Human trafficking highlighted during Slavery Awareness Week

This week is the sixth annual Slavery Awareness Week. Washburn’s Social Justice League plans and facilitates the various events. The events started on Monday and will continue through the end of the week.

Monday at 8 a.m. was the installation of the “Reflections on Modern Slavery” art show. The art work is in the Mabee Library and will be up through the end of the month. At 11 a.m. was a reception for the art show, and during that time, Vicky Luttrell gave a presentation on domestic child trafficking in the U.S.

Tomorrow is the World Slavery Awareness Film Festival. The films that will be featured are: “Trade,” an anime; “Intersection,” a documentary and a Radiohead music video.  This event is from 4 p.m. to 9 p.m. in Mabee Library.

Friday at the Washburn School of Law Library there will be a lunch with Laura Leaderer, a Georgetown University law professor. Leaderer is a former presidential advisor and the vice president of policy and planning for Global Centurion, an organization that fights child sex trafficking. The lunch is at 11 a.m.  At 1 p.m. Leaderer will give a lecture at the Mabee Library.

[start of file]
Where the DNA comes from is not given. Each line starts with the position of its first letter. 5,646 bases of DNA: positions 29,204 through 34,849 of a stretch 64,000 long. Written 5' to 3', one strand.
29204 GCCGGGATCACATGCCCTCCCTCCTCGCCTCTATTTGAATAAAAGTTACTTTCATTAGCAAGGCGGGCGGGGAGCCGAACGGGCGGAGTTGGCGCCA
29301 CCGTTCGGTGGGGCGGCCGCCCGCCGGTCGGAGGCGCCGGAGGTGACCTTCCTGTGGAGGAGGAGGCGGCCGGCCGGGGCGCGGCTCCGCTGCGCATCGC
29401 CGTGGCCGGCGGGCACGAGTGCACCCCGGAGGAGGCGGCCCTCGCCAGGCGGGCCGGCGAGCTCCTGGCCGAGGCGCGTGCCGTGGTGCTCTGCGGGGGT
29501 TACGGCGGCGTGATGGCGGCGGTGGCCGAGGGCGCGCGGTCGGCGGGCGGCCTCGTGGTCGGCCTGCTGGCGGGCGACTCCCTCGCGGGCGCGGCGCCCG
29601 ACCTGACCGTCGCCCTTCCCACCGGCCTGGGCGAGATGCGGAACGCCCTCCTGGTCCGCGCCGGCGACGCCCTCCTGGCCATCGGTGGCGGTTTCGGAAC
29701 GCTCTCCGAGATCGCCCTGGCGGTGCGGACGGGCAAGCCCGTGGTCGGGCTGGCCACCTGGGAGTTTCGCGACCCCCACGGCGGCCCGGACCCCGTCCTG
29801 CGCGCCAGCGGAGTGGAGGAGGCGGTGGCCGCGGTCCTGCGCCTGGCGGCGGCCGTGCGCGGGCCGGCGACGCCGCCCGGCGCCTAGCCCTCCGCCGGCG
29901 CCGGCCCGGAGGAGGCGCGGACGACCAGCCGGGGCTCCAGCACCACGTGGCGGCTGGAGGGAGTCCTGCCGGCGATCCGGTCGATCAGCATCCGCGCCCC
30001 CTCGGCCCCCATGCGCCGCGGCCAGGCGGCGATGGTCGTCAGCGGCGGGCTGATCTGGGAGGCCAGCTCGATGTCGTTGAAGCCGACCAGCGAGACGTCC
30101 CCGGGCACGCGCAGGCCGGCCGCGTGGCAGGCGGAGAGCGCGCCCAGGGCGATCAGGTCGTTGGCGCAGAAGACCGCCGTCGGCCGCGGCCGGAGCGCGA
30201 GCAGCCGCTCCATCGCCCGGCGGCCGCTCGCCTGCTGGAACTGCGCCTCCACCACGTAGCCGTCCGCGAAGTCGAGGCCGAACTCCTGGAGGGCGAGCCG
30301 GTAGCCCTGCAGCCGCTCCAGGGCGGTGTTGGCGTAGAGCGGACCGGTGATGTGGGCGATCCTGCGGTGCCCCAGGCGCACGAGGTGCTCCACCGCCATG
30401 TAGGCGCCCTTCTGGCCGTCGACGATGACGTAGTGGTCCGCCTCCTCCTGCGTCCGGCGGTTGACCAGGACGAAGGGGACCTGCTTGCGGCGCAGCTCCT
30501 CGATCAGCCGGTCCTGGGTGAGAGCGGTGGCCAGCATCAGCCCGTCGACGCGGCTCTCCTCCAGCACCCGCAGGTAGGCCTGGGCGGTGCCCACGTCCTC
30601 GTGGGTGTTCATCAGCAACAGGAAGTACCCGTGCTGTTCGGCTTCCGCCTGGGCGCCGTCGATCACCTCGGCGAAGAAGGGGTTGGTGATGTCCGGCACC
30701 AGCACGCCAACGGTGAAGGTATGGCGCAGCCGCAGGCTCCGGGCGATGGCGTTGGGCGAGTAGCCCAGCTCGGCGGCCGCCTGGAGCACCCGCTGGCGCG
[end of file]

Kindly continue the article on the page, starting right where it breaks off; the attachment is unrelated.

Friday night at 7 is “Jam for Justice.” This concert is at the Live Music Institute on SW 17th Street and will benefit Veronica’s Voice, an organization from Kansas City that helps girls who are being held as prostitutes escape and start a new life. They were one of the main speakers last year.

On Saturday at Mabee Library there will be a discussion- “Human Trafficking: Prevention, Protection, Prosecution and Partnership.” This discussion will be led by Senator Sam Brownback and Attorney General Steve Six.  Refreshments will be served. This is from noon to 3. At 4 p.m., Highland Park students will perform a play, “Body and Sold: Stories from Victims of Domestic Sex Trafficking” at the Georgia and Andrew Neese Gray Theatre.

There has been a lot of opportunities for community participation this year. The art shown at Mabee Library was submitted by students and community members. Anyone could submit up to three pieces of art as long as it was related to some form of slavery.

“Anyone from the community can participate,” said Resa Boydston, student and Social Justice League member. “This isn’t just for Washburn students; this is for the whole community. You can participate as much or as little as you want.”

The Social Justice League works to keep things interesting every year. There are some new things included in Slavery Awareness Week.

“The play “Body and Sold” is different from last year,” said Boydston. “We tweaked the film festival. We also did a thing where people could write songs and submit them. There were 10 or 11 submissions. We are going to put them on a CD and sell them for $10.”

Boydston feels that art and music are powerful ways to reach people and that this is an issue that is relevant to everyone because it is a human rights issue, and anyone could be a potential target.

Come check out the events this week and learn about this global issue.